Efforts to create an African Higher Education Space are gaining momentum, with three key areas – qualifications recognition, harmonisation of systems and quality assurance – actively supported by the African Union, regional economic bodies, university associations and international organisations. But far greater political will on the part of governments is needed.
Full report on the University World News site

AFRICA: Slow progress towards harmonisation
Sharon Dell
Adapting some of the lessons from Europe’s Bologna process to the African context could help to speed up the sluggish pace of higher education harmonisation on the continent, according to the African Union Commission’s Dr Yohannes Woldetensae.
Full report on the University World News site

AFRICA: Online laboratories extend higher learning
Munyaradzi Makoni
Universities in West and East Africa are using online science laboratories to conduct research on real hardware in remote locations. The new tools have augmented the teaching of science and engineering, expanding experiments and easing institutions’ lack of equipment. The iLabs initiative has extended the space for higher education on the continent.
Full report on the University World News site


EUROPE: Promoting creativity in doctoral education
Some 200 university leaders, researchers, politicians and other stakeholders are meeting this week in Madrid to discuss how universities can support the development of talented young researchers embarking on a PhD by implementing structures and creating conditions aimed at promoting creativity and innovation in doctoral education.
Full report on the University World News site

CANADA: Changing demographic trends
Sarah King Head
Universities and colleges in Canada will have to adapt to a profound shift in demographics, notes a recent report by the Association of Universities and Colleges of Canada.
Full report on the University World News site

SOUTH AFRICA: Europeans start recruitment drive
Ard Jongsma
European universities trying to recruit overseas students made a careful reconnaissance entry into South Africa on 20 and 21 May when the European Delegation in Johannesburg set up the first Study in Europe Fair to be held in the country.
Full report on the University World News site

GLOBAL: First student survey project launched
A Toronto-based firm, Higher Education Strategy Associates, has launched what it claims will be the world’s first Global Student Survey. The firm says the survey results when compiled will provide “a comprehensive data tool to help institutions guide and refine [their] international recruiting strategies at the undergraduate and graduate levels”.
Full report on the University World News site


MALAYSIA: University close to insolvency
Yojana Sharma and Honey Singh Virdee
A tie up with a globally prestigious institution was no guarantee of success for the Malaysian University of Science and Technology, which almost went to the wall after its partnership with MIT floundered. The university is now picking up the pieces in a cautionary tale for branch campuses and collaborations in Asia.
Full report on the University World News site

AFRICA: Mapping science, technology and innovation
Wagdy Sawahel
To help African countries formulate policies for science development and promote knowledge-based socio-economic development, the first document mapping activities in science, technology and innovation in African countries has been launched.
Full report on the University World News site


BURMA: Real education will triumph
Burmese opposition politician Aung San Suu Kyi, released from house arrest in 2010, spoke to students and academics at Hong Kong University via video link from Rangoon last Monday as part of the university’s 100th anniversary Distinguished Lectures series. Winner of the Nobel Peace Prize in 1991, Suu Kyi donated her US$1 million award to Prospect Burma, an educational charity supporting Burmese students in universities around the world.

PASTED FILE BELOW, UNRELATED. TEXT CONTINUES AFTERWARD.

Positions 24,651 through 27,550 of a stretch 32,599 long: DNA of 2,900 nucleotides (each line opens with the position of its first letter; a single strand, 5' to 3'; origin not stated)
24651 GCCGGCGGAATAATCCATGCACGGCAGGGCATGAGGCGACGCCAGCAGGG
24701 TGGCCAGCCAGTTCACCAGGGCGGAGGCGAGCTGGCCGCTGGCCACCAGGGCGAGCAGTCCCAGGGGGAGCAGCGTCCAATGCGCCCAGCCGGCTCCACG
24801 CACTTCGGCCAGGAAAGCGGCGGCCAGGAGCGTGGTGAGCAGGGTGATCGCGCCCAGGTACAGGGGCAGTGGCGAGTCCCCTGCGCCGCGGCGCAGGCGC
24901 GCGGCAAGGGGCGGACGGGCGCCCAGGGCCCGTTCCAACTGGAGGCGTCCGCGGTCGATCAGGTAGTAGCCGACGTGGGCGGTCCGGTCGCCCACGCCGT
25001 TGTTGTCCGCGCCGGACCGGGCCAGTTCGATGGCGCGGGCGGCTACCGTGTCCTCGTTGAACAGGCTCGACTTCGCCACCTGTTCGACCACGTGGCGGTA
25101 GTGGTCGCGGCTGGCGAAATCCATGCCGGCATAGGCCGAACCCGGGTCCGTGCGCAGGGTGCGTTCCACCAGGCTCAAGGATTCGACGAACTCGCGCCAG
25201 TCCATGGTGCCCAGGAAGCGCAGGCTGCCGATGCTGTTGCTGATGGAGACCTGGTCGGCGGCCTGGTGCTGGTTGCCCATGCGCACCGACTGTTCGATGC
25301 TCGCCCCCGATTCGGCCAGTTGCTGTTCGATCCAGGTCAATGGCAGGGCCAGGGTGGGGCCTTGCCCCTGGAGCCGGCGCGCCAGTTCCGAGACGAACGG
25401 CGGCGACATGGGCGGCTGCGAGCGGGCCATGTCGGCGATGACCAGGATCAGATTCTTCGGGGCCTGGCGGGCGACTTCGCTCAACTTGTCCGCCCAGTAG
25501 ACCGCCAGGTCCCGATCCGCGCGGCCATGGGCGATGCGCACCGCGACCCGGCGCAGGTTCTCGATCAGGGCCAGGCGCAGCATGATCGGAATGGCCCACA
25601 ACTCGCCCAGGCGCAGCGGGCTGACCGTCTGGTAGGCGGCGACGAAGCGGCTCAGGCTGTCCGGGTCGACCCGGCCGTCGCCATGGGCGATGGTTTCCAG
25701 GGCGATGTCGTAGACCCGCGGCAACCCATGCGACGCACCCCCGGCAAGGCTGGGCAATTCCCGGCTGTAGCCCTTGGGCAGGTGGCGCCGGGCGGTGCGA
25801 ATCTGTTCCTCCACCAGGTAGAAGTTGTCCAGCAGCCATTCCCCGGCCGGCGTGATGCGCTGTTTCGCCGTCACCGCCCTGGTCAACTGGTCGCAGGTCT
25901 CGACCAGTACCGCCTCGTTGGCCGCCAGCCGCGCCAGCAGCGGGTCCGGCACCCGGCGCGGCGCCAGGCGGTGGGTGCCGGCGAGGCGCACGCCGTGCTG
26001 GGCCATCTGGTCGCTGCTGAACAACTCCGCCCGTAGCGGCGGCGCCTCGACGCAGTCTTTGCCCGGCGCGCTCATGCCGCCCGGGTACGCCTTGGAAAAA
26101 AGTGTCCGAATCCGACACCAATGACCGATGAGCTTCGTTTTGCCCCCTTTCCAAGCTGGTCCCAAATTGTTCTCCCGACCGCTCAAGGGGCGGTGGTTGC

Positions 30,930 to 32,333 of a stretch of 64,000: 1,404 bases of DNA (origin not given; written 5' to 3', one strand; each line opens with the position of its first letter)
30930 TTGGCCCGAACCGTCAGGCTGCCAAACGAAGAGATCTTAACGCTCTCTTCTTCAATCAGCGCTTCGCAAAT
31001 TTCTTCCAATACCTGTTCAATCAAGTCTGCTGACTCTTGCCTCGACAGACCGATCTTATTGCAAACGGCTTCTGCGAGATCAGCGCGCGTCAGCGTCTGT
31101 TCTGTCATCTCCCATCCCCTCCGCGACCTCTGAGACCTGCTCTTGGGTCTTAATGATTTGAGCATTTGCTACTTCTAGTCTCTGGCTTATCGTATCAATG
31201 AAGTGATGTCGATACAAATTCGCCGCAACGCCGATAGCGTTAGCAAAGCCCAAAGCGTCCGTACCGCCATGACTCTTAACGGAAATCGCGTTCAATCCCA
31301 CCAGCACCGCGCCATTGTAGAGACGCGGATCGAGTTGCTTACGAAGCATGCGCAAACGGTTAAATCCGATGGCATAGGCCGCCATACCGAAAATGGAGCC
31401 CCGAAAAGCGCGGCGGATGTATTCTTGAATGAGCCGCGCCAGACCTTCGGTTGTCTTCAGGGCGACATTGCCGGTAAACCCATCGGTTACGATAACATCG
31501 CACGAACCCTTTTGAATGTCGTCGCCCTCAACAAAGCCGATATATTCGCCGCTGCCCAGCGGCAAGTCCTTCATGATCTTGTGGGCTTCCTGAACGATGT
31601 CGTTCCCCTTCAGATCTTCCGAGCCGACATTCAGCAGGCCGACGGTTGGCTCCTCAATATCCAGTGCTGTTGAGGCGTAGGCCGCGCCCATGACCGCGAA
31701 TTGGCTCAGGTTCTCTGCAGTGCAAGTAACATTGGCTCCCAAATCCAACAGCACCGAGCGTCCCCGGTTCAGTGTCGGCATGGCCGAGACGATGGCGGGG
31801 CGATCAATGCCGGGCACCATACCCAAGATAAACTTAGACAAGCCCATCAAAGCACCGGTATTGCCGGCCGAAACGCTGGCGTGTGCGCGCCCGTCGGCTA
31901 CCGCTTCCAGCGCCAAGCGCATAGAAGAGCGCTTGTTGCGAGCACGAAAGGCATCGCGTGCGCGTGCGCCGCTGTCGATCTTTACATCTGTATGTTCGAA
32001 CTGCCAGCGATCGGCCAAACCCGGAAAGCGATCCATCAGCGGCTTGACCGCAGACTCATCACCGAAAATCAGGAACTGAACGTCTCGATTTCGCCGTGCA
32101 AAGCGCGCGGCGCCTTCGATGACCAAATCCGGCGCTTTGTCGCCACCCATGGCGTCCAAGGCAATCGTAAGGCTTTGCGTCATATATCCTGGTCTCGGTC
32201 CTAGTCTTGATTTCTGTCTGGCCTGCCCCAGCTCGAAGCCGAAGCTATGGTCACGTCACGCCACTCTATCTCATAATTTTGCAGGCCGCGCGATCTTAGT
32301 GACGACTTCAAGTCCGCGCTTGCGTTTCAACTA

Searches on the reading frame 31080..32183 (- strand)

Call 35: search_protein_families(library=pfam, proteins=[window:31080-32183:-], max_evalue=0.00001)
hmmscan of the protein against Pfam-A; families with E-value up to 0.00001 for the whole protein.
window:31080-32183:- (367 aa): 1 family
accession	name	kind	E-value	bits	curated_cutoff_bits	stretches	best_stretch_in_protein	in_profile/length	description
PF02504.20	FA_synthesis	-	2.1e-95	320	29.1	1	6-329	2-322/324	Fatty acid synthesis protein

Full report of her speech on the University World News site

AUSTRALIA: Troubled history of an ERA
Ian Dobson*
In what must be an embarrassing back-down for the Australian Research Council and the Minister for Science and Research, Senator Kim Carr, one element of the controversial Excellence in Research for Australia assessment scheme has been scrapped: its method of ranking academic journals, which had been roundly criticised from the moment anyone started to take notice of it.
Full report on the University World News site

GLOBAL: A scorecard for higher education
Michaela Martin and Claude Savageot*
Indicator systems were established to ensure universities are accountable and to improve performance. However, many countries lack the ability to provide reliable information and many policy statements remain too vague. In this article we outline how universities can acquire the technical know-how to construct a viable indicator or scorecard system.
Full report on the University World News site

UK: Challenges facing world-class universities
Wendy Piatt*
In tough economic times and with President Barack Obama pledging to out-innovate, out-educate and out-build the rest of the world, public funding should build on success and be concentrated on institutions with the necessary critical mass, quality of research and excellence in provision, and which are best placed to compete on a global scale.
Full report on the University World News site


SOUTH AFRICA: Measuring cyclists’ brain waves
Researchers at the University of Cape Town have found a way to measure the brain activity of a cyclist pedalling at racing speed by using a specially modified MRI scanner that holds the subject’s head still while the legs are rapidly moving.
Full report on the University World News site

AUSTRALIA: ‘Smoke detector’ gene in plants
Researchers at the University of Western Australia have discovered a gene that allows dormant seeds buried in the soil to detect germination stimulants called karrikins in bushfire smoke. The same gene has also been found to provide the means for plants to respond to a growth hormone called strigolactone, which controls shoot branching, the formation of beneficial fungal associations and germination of parasitic weeds.
Full report on the University World News site

UK: Changing times, changing lives
University of Leicester researchers are devising practical ways for people to change their lives in response to environmental change and natural catastrophes such as the floods in Pakistan and Australia, and rapid environmental events such as volcanic eruptions, landslides and tsunamis. A new centre Adapting to Changing Environments, launched last week, will form the nucleus for academics in a range of subjects to develop practical technologies and policy initiatives that aim to make a real impact on people’s lives.